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WHERE? in the cowslip's bell, and where the bee sucks, he tells us : this must needs be in summer. When? when owls cry; and this is in winter:
" When blood is nipp'd, and ways be foul, “Then nightly sings the staring owl."
The Song of IVinter in Love's Labour's Lost. The consequence is, that Ariel flies after summer. Yet the Oxford editor has adopted this judicious emendation of Mr. Theobald.
WAR BURTON. 56 I am woe fort,] i. e. it pains me or makes me sorry.
57 As great to me, as late;] My loss is as great as yours, and has as lately happened to me.
JOHNSON. 58 My tricksy spirit !] Tricksy, clever, adroit: from trick, a prank.
59 Was ever conduct of:] i. e, conductor of.
60 with beating on-) A similar expression occurs in the second part of K. Henry IV.
“ Thine eyes and thoughts " Beat on a crown."
Coragio!] Coragio is Italian, signifying a good heart or courage.
- where should they Find this grand LIQUor that hath gilded them?] Shakspeare, to be sure, wrote-grand ʼLIXIR, alluding to the grand Elixir of the alchymists, which they pretend would restore youth, and confer immortality. This, as they said, being a preparation of gold, they called
Aurum potabile ; which Shakspeare alluded to in the word gilded; as he does again in Antony and Cleopatra:
“ How much art thou unlike Mark Antony? “ Yet coming from him, that great medicine hath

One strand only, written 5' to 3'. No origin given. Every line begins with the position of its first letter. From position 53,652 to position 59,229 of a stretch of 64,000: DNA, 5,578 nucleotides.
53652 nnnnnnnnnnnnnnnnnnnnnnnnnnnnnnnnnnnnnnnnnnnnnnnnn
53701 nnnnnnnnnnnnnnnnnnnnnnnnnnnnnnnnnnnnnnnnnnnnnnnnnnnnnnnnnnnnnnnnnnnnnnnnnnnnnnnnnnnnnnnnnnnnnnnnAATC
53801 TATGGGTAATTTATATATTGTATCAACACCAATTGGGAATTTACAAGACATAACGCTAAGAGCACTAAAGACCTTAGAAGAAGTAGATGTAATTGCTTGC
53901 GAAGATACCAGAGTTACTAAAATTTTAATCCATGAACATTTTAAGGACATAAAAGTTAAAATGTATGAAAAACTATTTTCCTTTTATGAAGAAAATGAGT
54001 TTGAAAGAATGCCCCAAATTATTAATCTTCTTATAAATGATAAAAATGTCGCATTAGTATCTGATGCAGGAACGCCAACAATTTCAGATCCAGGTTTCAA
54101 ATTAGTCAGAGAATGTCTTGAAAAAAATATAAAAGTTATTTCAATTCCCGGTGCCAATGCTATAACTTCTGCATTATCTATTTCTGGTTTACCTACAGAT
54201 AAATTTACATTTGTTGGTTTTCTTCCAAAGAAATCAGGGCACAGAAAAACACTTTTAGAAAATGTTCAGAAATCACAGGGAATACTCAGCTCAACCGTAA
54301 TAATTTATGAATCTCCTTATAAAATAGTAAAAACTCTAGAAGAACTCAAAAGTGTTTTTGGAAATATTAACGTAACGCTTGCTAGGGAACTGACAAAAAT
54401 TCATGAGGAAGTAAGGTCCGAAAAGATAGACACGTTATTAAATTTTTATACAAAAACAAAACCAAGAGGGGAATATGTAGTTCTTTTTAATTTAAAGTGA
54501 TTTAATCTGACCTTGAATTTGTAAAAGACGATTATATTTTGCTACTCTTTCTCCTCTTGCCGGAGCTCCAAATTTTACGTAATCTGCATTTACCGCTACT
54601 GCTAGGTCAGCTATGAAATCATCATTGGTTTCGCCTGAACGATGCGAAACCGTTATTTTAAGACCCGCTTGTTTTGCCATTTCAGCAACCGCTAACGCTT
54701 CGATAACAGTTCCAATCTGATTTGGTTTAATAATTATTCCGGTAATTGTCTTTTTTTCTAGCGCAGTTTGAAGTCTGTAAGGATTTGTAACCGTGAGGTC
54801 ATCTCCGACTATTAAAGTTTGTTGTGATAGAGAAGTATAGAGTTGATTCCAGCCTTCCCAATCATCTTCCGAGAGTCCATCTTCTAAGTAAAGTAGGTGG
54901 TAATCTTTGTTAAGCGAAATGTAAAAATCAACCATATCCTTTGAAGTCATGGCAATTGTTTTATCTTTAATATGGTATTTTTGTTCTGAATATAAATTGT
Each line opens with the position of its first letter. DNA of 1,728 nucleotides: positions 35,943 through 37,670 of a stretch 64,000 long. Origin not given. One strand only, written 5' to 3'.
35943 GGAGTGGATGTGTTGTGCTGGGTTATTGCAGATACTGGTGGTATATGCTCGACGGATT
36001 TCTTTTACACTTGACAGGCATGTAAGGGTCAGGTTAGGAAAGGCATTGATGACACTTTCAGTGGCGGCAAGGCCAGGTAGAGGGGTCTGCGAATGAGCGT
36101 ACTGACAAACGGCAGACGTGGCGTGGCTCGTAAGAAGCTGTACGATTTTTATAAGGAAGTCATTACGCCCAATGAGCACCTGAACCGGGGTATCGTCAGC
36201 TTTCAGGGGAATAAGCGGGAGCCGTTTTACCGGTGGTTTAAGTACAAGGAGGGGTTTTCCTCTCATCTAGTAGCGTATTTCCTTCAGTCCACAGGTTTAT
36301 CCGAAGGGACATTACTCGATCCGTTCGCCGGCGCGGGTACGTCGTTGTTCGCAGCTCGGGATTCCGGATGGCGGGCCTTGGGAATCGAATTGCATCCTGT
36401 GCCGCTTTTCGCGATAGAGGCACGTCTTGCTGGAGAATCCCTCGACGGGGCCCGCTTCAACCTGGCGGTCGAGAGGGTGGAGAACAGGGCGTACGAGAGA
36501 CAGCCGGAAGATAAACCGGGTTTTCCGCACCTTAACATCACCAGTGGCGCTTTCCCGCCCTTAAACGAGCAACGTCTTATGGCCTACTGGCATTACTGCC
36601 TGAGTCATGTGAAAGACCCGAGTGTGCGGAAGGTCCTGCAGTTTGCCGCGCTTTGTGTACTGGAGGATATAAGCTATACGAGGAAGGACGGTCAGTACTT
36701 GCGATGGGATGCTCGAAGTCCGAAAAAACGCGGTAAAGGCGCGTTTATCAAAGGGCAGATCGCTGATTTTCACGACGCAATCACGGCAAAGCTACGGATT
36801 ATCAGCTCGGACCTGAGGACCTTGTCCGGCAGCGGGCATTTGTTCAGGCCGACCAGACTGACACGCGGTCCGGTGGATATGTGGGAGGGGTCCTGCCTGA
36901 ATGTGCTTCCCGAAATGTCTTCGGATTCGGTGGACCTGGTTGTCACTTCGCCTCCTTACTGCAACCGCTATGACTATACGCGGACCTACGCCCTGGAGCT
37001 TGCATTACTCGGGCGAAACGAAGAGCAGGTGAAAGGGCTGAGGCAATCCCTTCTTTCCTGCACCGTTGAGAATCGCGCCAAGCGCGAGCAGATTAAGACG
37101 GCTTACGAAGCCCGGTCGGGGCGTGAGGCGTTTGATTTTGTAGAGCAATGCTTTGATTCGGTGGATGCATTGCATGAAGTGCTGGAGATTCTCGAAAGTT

“ With his tinct gilded thee.” But the joke here is to insinuate that, notwithstanding all the boasts of the chemists, sack was the only restorer of youth and bestower of immortality. So Ben Jonson, in his Every Man out of his Humour;“ Canarie the very Elixir and spirit of wine.” This seems to have been the cant name for sack, of which the English were, at that time, immoderately fond. Randolph, in his Jealous Lovers, speaking of it, says, “ A pottle of Elixir at the Pegasus, bravely caroused.” So again in Fletcher's Monsieur Thomas, Act III.
“Old reverend sack, which, for aught that I can
“ Was that philosopher's stone the wise king
Ptolemeus “ Did all his wonders by.". The phrase too of being gilded, was a trite one on this occasion. Fletcher, in his Chances :—Duke. Is she not drunk too? Whore. A little gilded o'er, sir; old sack, old sack, boys !"
WARBURTON. As the Elixir was a liquor, the old reading may stand, and the allusion holds good without alteration.
T. DAVISON, PRINTLR,
THE PLOT, THE FABLE, AND CONSTRUCTION
TWO GENTLEMEN OF VERONA.
In the Diana of Montemayor, a young nobleman of the name Don Felix, becomes enamoured of Felismena, and bribes her maid Rosina to give her a letter. The waiting-woman uses every artifice to get her lady to accept it, and is by her repulsed with a countenance of dissembled anger. After a successful stratagem of the maid, to drop the letter near her, Felismena feels a passion for Don Felix. A year rolls thus away, to the mutual satisfaction of the lovers, when their happiness is interrupted by the young gentleman's father, who, having received intimation of his son's attachment, sends him to the court of the princess Augusta Cæsarina. Felismena, unable to bear his absence, travels to the court in the disguise of a page, and there discovers his perfidy in a serenade which he gives, on the night of her arrival, to Celia, a new mistress. The unhappy fair one now courts the acquaintance of